Posted on Thursday, October 18th, 2012 by Angie Han
If it feels like Hollywood is ransacking your childhood for ideas, you can thank/blame Waterman Entertainment for part of that. The family-based production company has been behind movie adaptations of Casper, Stuart Little, and Alvin and the Chipmunks, and is now aiming to bring Heathcliff — the mischievous orange cat that isn’t Garfield — to big and small screens as well. Read more after the jump.
Waterman Entertainment announced its acquisition of the Heathcliff rights via press release this week. The plan is to develop both a live-action / CG hybrid feature and a thirteen-episode animated series based on the character. Other projects in the works from the company include a remake of The Brave Little Toaster and a Mister Ed movie.
Cartoonist and rights holder Peter Gallagher (not that one) had this to say about the deal:
[Waterman's] track record is impeccable. Casper, Stuart Little and Alvin and the Chipmunks are examples of incorporating elements that past audiences loved and adding a contemporary flair that makes these properties endure with a whole new generation. That is exactly what I was looking to achieve with Heathcliff. We want our existing fans to identify with the characters they know while introducing him to an entirely new audience. As a creator I know that they will be attentive to our lasting vision for the brand and welcome our input, which is very important to me.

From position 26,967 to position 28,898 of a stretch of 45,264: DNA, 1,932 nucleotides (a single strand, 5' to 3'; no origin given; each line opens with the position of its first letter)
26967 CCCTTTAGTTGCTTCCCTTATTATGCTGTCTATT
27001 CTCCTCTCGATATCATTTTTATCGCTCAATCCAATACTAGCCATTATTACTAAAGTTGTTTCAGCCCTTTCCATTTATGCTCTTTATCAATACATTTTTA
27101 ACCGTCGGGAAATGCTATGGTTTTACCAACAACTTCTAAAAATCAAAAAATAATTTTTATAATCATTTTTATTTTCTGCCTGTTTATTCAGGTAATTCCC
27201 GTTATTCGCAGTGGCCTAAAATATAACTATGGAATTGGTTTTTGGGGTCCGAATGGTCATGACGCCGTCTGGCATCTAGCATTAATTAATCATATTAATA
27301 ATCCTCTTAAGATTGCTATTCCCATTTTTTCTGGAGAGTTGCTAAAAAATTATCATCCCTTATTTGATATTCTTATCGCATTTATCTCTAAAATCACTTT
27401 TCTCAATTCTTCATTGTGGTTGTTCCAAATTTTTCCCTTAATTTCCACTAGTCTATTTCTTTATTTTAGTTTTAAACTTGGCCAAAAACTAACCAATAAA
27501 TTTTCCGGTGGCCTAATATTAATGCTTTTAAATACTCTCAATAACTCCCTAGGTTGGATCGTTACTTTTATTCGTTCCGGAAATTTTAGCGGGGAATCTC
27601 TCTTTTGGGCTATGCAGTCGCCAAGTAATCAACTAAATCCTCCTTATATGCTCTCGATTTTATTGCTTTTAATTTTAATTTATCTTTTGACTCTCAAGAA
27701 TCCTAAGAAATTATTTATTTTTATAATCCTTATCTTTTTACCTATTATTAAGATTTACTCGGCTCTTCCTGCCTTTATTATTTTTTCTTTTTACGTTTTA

I’m thinking his definition of “impeccable” might be a little different from mine, but much as those Chipmunks films grate on my nerves, there’s no denying they’ve made Fox a lot of money.
Heathcliff made his debut in a comic strip by George Gately in 1973. (That’s five years before Garfield, if anyone’s counting.) The cartoonist passed away in 2001, but his nephew Gallagher took over the duties and the rights and runs the strip to this day. Over the decades, Heathcliff has also made the leap into a comic book series, two separate animated TV shows, and a low-budget feature, all in the 1980s.